The Netherlands is set to sharpen up laws around ritually-slaughtered meat. Martijn van Dam, junior minister for economic affairs, wants stricter rules on meat from animals killed with ‘ritual’ methods instead of being stunned, to reduce suffering.
In a letter to MPs on Wednesday, Van Dam wrote: ‘I find the current implementation unacceptable. Negative effects on animal welfare must be minimised.’
Meat from ritually-killed animals must be clearly labelled, available in religious communities only rather than the ‘regular’ meat chain, and cannot be exported, he wrote. The rules will apply from January next year.
Van Dam said he had made agreements with Jewish and Muslim organisations and slaughterhouse representatives to implement the new rules.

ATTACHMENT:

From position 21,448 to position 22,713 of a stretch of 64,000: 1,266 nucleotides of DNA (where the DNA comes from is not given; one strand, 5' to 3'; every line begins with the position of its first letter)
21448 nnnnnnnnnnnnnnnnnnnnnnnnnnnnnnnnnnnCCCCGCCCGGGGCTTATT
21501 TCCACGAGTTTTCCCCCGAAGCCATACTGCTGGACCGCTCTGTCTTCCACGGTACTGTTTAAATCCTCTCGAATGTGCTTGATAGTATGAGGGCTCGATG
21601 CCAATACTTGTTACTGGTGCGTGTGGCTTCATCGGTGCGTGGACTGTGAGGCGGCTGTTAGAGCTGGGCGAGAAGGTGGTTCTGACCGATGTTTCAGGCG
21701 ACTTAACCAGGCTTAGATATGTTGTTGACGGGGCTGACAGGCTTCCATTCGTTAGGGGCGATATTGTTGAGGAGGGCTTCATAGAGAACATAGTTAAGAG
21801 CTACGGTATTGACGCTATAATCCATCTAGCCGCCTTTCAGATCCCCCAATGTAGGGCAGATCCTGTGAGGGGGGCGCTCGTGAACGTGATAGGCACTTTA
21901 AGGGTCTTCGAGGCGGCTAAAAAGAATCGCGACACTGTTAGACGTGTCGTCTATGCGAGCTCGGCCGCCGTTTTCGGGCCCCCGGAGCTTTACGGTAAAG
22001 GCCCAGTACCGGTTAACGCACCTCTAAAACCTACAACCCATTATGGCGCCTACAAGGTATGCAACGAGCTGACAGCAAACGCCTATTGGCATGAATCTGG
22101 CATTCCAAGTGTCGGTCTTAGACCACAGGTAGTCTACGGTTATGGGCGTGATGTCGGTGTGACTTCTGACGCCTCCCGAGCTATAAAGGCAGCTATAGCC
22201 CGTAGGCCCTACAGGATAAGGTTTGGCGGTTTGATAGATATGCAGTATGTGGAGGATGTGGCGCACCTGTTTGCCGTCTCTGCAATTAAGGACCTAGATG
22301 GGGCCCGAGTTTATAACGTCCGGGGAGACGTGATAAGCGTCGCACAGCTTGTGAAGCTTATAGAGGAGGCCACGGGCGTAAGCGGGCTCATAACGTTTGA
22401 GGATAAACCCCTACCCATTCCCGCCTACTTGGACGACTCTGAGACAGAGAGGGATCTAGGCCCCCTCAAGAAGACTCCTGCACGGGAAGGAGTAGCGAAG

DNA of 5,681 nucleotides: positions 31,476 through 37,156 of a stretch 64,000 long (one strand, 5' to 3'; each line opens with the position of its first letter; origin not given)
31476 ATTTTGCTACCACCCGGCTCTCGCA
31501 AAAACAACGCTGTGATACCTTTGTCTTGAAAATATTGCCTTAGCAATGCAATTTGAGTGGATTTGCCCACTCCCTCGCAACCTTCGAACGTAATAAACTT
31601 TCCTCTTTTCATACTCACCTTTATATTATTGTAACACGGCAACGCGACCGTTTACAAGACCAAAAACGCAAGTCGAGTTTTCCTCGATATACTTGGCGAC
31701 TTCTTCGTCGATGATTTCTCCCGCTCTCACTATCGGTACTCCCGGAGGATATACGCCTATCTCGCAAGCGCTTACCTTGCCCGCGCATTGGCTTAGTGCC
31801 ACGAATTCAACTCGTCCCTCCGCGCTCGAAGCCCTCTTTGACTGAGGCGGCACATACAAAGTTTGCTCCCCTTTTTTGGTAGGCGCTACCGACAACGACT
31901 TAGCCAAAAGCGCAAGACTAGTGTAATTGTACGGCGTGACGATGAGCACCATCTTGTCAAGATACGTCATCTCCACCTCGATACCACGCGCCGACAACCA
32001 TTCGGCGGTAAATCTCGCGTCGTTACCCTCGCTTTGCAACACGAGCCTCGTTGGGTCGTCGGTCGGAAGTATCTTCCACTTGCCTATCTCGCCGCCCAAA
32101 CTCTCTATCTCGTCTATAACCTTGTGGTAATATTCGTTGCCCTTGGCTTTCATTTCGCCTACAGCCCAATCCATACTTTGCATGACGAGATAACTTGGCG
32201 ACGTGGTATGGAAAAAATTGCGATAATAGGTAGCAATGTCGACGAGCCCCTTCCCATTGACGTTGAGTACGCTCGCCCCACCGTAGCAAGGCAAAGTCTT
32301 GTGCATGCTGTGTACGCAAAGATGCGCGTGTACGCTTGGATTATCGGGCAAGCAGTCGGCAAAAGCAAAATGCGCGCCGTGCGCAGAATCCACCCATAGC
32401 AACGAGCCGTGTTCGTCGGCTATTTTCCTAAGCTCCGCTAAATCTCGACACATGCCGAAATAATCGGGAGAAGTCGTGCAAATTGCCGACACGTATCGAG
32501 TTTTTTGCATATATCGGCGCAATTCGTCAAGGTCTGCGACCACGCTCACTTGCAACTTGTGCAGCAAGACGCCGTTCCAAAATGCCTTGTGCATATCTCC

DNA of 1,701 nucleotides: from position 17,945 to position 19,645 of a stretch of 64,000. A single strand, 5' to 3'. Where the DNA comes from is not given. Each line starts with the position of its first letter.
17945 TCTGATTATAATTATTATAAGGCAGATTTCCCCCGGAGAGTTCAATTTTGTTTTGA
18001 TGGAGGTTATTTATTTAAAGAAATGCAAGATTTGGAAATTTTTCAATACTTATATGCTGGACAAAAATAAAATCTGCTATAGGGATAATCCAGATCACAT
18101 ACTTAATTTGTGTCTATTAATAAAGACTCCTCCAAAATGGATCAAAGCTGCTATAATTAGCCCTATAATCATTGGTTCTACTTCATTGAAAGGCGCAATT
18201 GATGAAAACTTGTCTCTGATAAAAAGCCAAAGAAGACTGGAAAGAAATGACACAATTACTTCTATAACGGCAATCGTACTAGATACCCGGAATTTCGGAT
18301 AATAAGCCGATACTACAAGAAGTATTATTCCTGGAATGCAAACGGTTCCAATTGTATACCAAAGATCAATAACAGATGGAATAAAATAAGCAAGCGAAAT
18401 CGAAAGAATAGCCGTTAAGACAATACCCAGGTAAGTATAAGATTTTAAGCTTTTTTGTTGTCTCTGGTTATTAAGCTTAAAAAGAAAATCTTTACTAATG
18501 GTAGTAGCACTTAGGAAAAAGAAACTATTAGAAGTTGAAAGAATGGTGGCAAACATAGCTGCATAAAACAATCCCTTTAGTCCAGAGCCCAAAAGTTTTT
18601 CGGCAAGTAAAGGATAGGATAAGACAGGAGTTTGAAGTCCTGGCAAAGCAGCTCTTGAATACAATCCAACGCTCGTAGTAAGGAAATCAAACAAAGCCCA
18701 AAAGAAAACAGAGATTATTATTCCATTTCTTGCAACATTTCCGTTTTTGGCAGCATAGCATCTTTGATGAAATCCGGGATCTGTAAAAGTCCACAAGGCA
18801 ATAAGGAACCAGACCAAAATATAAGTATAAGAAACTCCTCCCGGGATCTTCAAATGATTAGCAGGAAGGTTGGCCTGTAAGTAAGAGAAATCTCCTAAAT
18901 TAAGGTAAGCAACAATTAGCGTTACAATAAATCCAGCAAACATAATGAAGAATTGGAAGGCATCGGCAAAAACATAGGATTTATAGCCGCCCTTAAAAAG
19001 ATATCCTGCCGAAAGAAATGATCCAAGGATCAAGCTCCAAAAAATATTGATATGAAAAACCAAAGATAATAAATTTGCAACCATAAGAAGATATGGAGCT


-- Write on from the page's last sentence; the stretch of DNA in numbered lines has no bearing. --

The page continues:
Abattoirs that want to perform ritual slaughter must register, and will be monitored by Dutch food and goods authority the NVWA.
There will be new eye reflex measures to check animals have lost consciousness before they are killed, and slaughterhouses will need to record numbers.
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